exist must reach one conclusion. Two considerations impress me-doubtless other considerations would impress those who speak with more authority on the subject than I can. One of these is the enormous amount of tonnage now diverted from commercial purposes which will be released and will be then available for commercial purposes. That will take place within a very measurable period after the conclusion of the war. In the next place, the world's demand for tonnage will, I suppose, be reduced also by the termination of the war, for the reason that an enormous quantity of stores and enormous numbers of troops must now be transported for the purposes of the war, and such purposes take precedence over all others. With the conclusion of the war there will, for a time, be less work, I should think, for the tonnage of the world to do. So that, looking at it in that way, you will have a much greater amount of tonnage available, and on the other hand, I suppose, you will toe confronted with a smaller demand than confronts the nations of the world at present. So it is not absolutely clear that there will be a dearth of tonnage when the war is over-although the considerations that have to be taken into account are so vast, so intricate and complicated in their character that one, speaking with as little authority as I do on the subject, would not venture a very confident prediction. This, in one sense, is beside the really important question the hon. gentleman has raised.
Leaving out other considerations, I agree with the view the hon. gentleman has put forward, that Canada ought to be a country in which the business of building steel ships will be carried on. We have the material for it, and we can soon train our men, I think, to undertake the work. In the past the difficulty has been the cost. Some four or five years ago I met delegations of the shipbuilders of Canada and discussed the subject with them. There has always been the suggestion of a tonnage subsidy. About eight or nine years ago, I think, I asked them frankly to give me a statement as to whether or not they could name any period within which the industry could be made self-sustaining, so that after that we might expect the business of building ships in Canada to be carried on without any tonnage subsidy. I cannot recall that on either of those occasions they were able to give me a definite statement on that point, which I regarded as a somewhat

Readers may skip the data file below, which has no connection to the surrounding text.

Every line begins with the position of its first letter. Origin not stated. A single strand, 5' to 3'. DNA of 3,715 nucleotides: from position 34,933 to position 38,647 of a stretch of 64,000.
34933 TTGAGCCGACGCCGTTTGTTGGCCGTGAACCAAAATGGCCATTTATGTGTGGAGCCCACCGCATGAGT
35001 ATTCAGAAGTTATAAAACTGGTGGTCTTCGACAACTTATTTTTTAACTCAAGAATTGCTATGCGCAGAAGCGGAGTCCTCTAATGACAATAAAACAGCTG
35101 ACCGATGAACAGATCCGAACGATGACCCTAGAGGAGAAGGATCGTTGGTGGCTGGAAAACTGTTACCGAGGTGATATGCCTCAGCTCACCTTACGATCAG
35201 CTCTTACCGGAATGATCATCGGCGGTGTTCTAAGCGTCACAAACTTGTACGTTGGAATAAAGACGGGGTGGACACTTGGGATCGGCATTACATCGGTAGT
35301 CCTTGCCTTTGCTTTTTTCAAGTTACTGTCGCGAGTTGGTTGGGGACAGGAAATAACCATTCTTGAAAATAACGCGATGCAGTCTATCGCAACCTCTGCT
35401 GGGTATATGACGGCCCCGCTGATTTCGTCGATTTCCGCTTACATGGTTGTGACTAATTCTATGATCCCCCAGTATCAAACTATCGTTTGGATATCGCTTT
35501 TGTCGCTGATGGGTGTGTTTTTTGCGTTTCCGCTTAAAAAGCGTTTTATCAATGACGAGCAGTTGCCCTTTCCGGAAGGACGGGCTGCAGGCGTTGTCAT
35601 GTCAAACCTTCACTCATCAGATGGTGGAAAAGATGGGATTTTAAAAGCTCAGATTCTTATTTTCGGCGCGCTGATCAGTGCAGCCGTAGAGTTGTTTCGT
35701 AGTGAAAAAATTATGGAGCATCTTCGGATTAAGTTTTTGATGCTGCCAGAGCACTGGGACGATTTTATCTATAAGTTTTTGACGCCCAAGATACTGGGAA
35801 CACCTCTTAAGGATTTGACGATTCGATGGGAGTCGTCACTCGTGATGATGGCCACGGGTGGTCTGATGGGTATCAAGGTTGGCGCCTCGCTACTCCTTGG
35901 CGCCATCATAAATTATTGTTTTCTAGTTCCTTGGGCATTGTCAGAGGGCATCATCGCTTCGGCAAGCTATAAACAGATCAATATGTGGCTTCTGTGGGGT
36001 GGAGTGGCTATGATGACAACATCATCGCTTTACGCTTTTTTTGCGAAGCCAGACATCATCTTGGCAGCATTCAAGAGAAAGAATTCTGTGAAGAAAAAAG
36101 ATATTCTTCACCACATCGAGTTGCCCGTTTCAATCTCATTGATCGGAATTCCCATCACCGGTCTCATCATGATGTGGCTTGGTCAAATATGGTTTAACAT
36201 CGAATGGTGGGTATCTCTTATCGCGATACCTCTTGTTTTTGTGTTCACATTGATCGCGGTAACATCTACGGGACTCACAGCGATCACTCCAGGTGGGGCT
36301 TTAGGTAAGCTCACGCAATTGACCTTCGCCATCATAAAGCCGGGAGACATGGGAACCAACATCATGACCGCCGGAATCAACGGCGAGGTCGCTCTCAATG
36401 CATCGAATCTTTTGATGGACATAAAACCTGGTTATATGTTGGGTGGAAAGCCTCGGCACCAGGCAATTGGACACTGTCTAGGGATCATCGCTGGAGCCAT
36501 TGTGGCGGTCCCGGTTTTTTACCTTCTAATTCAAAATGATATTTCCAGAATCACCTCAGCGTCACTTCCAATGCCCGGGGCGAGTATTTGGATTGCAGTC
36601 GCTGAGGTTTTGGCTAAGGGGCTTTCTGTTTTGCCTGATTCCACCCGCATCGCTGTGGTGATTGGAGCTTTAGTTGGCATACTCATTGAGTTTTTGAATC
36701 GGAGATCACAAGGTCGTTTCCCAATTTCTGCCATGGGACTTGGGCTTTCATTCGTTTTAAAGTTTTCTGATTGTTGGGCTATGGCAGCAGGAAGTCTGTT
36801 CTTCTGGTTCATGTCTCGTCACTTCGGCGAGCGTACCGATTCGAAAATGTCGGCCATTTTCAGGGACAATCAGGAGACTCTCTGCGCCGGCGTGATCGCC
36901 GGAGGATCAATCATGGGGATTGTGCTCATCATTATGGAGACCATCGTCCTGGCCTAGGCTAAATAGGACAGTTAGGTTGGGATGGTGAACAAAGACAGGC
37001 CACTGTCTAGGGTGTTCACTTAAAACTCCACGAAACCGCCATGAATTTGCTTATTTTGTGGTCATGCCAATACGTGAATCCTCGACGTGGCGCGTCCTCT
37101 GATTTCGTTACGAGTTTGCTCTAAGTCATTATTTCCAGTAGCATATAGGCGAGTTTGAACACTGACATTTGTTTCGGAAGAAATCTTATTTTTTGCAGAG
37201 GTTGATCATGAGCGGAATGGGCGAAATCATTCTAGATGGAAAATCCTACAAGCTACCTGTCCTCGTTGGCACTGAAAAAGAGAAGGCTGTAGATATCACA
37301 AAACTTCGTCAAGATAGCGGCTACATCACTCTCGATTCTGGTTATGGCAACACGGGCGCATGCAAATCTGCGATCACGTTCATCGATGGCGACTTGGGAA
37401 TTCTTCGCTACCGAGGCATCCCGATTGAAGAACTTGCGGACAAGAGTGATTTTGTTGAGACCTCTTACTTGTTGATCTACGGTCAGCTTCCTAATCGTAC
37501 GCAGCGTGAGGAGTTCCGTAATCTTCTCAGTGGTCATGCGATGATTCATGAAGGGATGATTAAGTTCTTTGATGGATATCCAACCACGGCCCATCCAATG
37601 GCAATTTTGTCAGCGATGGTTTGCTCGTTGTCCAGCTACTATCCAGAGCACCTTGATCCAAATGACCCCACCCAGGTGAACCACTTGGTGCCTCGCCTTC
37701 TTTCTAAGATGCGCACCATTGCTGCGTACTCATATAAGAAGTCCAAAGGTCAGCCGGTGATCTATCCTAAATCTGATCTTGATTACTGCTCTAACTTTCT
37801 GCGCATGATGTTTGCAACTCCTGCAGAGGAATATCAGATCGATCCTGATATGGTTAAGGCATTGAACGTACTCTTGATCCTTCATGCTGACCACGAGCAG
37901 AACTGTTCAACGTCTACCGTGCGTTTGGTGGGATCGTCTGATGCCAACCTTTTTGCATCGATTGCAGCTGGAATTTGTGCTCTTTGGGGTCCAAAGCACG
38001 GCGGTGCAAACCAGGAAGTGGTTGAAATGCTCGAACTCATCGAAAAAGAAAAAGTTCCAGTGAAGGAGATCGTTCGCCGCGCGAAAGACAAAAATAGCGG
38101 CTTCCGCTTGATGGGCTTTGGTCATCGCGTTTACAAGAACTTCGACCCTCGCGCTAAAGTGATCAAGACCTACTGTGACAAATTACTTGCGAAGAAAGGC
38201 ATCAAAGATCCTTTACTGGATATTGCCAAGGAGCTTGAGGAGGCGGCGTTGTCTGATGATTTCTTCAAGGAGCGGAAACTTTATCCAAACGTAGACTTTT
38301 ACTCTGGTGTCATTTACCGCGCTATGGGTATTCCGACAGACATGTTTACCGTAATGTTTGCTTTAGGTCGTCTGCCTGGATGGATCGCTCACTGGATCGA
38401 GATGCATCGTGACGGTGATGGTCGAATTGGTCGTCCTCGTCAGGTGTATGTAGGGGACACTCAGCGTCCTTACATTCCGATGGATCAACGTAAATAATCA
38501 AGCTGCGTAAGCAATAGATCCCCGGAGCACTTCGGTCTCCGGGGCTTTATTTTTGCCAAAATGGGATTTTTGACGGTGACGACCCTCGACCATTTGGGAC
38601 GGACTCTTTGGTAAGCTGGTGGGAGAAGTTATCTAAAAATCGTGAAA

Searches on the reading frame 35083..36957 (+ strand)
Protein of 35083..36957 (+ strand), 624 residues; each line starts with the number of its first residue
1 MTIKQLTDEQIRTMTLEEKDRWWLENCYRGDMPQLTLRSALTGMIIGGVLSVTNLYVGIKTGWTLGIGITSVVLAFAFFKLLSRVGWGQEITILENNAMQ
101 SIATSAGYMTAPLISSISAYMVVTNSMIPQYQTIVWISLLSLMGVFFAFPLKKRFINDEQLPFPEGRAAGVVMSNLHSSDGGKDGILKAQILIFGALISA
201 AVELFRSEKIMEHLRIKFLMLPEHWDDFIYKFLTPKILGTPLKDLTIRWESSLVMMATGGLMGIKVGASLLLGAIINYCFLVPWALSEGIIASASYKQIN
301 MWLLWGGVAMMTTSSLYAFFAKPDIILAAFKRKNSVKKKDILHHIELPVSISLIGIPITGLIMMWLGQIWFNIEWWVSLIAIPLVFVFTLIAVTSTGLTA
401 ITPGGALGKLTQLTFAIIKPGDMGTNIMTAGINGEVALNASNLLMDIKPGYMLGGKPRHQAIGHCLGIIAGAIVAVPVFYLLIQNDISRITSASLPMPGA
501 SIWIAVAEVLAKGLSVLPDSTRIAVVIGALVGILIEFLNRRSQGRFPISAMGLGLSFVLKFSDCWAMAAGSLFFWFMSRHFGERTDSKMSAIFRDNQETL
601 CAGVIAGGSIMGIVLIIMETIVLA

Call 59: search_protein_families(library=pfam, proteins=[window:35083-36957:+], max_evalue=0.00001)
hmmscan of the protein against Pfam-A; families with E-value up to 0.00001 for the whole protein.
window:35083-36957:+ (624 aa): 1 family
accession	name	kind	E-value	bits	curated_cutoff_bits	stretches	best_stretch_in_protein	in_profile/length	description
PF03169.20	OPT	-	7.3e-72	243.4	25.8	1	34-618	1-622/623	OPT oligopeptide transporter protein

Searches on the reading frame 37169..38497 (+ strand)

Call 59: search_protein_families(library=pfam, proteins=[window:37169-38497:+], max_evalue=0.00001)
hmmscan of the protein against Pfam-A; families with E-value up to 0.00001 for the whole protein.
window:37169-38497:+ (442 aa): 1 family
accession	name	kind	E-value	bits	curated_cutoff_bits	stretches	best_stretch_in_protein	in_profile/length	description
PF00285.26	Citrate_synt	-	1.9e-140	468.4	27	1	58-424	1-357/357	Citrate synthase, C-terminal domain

important one. There is this to he said in that connection: the impression which I got from those with whom I discussed this subject upon the occasion of a visit to several shipyards in Great Britain four years ago next summer-I discussed it with a great many of the leading shipbuilders- was that the cost of building ships in Great Britain and the cost of building them in Canada would yearly tend to approximate. One very experienced man with whom I discussed the subject told me he believed that within twenty years at the outside the cost of building steel ships in Canada would be approximately the same as the cost of building them in Great Britain. If that opinion could be relied upon, it would afford an answer to the question which I put to some of the shipbuilders of Canada on the occasions to which I have alluded. However, the Minister of Trade and Commerce has been giving the subject very careful attention, and I am under the impression that he expected to make some statement to Parliament before the conclusion of the present session. He is chairman of the subcommittee of Council, which has been de-' voting a good deal of attention to the subject, and I hope that on some other occasion before we prorogue he may be able to speak at greater length and in more detail than I have been able to do to-night, as I was not aware that the hon. member for Pictou intended to bring the subject to the attention of the House to-day.